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The Therapy Sessions
Tuesday, June 01, 2004
 

More baby boomer screw-ups


Time for parents to reclaim control

Ain't it the truth?
In 1964 philosopher Joseph Wood Krutch said, "It is sometimes easier to head an institute for the study of child guidance than it is to turn one brat into a decent human being." The prescient Mr. Krutch foresaw today's surfeit of both spoiled brats and institutes for the study of child guidance.

Thirty-five years ago the Woodstock generation, confident of its intellectual and moral superiority, set about remaking the world in its own image. Along the way it has jettisoned many of the principles, values and institutions that were the foundation of the free, strong and prosperous America that their forebears labored 200 years to build.

Baby boomers parlayed their numerical superiority with a beguiling siren song that promised the indolent something for nothing and pleasure seekers the right to no-fault pleasures, while lulling the foolish to sleep. Positioning themselves in academia, the media and politics, they set about supplanting sturdy principles like right and wrong, morality and immorality, and reality and unreality with a mantra of enlightened self-fulfillment legitimized by a personal - and infinitely adaptable - moral code.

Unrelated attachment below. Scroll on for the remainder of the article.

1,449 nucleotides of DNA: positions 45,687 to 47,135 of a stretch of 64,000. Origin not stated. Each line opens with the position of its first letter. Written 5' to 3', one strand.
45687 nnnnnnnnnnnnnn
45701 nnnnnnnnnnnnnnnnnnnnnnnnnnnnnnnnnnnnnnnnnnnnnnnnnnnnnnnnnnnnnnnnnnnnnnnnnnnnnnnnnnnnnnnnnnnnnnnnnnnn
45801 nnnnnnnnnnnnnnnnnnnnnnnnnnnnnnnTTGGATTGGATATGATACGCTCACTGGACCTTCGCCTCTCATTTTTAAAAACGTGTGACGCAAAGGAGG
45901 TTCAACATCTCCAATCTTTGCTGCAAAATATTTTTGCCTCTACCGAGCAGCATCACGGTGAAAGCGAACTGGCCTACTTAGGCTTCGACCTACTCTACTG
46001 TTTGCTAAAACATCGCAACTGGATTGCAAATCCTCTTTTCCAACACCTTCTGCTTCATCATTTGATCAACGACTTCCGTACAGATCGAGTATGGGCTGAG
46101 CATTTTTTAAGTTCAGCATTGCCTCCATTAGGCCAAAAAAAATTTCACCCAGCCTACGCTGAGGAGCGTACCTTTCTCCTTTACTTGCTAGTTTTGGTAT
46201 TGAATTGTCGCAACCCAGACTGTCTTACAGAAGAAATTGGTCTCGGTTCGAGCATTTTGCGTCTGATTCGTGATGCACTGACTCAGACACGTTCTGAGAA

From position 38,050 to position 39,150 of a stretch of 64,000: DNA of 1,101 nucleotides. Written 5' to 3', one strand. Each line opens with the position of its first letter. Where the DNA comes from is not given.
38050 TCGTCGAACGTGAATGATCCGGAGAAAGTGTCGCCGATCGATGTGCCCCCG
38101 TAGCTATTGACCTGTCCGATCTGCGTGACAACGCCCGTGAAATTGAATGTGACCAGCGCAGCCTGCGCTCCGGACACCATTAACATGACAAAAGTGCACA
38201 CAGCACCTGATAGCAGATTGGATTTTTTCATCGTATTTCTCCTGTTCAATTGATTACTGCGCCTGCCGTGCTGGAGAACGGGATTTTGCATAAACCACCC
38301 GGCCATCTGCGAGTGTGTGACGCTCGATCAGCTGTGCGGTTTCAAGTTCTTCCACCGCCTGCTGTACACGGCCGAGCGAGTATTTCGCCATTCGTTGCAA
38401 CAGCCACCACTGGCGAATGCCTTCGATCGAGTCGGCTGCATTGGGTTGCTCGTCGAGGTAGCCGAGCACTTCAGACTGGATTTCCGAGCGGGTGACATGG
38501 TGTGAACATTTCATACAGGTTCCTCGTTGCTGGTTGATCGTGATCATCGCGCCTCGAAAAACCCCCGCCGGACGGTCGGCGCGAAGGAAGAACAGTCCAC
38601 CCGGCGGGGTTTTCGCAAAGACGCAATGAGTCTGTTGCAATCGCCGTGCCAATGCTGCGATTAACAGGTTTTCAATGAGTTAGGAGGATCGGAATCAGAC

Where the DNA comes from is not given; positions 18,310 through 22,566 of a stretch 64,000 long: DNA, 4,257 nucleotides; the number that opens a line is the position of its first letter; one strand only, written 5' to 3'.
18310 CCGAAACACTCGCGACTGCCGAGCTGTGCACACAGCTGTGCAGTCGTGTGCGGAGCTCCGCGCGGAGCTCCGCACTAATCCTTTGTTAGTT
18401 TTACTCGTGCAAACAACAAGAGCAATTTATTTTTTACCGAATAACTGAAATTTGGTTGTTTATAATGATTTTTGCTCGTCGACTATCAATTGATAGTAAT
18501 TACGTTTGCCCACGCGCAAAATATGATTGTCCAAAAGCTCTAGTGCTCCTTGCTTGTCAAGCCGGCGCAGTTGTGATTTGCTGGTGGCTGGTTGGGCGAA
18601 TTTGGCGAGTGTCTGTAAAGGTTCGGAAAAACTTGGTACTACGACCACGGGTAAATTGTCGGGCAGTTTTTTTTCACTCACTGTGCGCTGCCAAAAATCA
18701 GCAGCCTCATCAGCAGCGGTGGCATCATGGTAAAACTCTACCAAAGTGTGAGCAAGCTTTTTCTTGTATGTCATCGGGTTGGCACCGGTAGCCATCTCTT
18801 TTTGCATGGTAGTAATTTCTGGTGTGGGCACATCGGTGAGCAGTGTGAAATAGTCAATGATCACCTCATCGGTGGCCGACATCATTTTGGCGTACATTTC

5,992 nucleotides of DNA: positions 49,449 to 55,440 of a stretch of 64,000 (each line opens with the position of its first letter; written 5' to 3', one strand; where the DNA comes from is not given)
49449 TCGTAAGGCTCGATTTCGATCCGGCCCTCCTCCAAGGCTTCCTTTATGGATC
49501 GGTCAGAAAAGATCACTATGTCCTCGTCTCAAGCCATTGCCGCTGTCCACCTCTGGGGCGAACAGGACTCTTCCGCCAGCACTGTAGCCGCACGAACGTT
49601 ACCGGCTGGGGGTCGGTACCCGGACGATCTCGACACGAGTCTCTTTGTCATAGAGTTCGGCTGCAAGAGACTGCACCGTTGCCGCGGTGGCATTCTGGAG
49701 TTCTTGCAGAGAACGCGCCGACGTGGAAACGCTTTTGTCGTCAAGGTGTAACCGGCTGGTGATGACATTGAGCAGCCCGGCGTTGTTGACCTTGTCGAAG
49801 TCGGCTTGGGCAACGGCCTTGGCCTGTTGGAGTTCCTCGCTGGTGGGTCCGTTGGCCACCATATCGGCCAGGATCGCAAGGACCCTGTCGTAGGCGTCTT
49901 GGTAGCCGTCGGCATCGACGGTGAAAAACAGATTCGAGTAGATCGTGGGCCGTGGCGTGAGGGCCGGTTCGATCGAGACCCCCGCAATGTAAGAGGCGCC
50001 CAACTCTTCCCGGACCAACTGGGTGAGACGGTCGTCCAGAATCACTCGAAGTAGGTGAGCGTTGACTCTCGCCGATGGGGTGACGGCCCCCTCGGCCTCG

I wish I had written that.

And not long after I did read it, I read this article about one of those baby boomers mucking things up, trying to make punishments feel good: Infractions land teens in an oasis

Gone are the days of sentencing Cherry Hill's class-cutters, bathroom smokers, and other bad actors to in-school suspension: plain cinder-block walls and ominous silence.

Jim Loretta presides over the in-school support program at High School East: hot tea and granola bars for all who enter, a bubbling waterfall, a room organized along the gentle lines of feng shui.

The reasons the students arrive are the same. The looks of the room, the way they feel about it, Loretta says, are not.

He knows, he knows. Aromatherapy, books about Buddha, and finding your chi might not seem like they have a place in a place designed to straighten out the wayward.

It works wonders, he says. I hope he's right, but it sounds like bullshit to me.

Punishments should feel like punishments. We are trying to deter, not reward, bad behavior, aren't we?

Ah, the baby boomers...and it will only get worse when these self-absorbed, guilt-free, pleasure whores start retiring.


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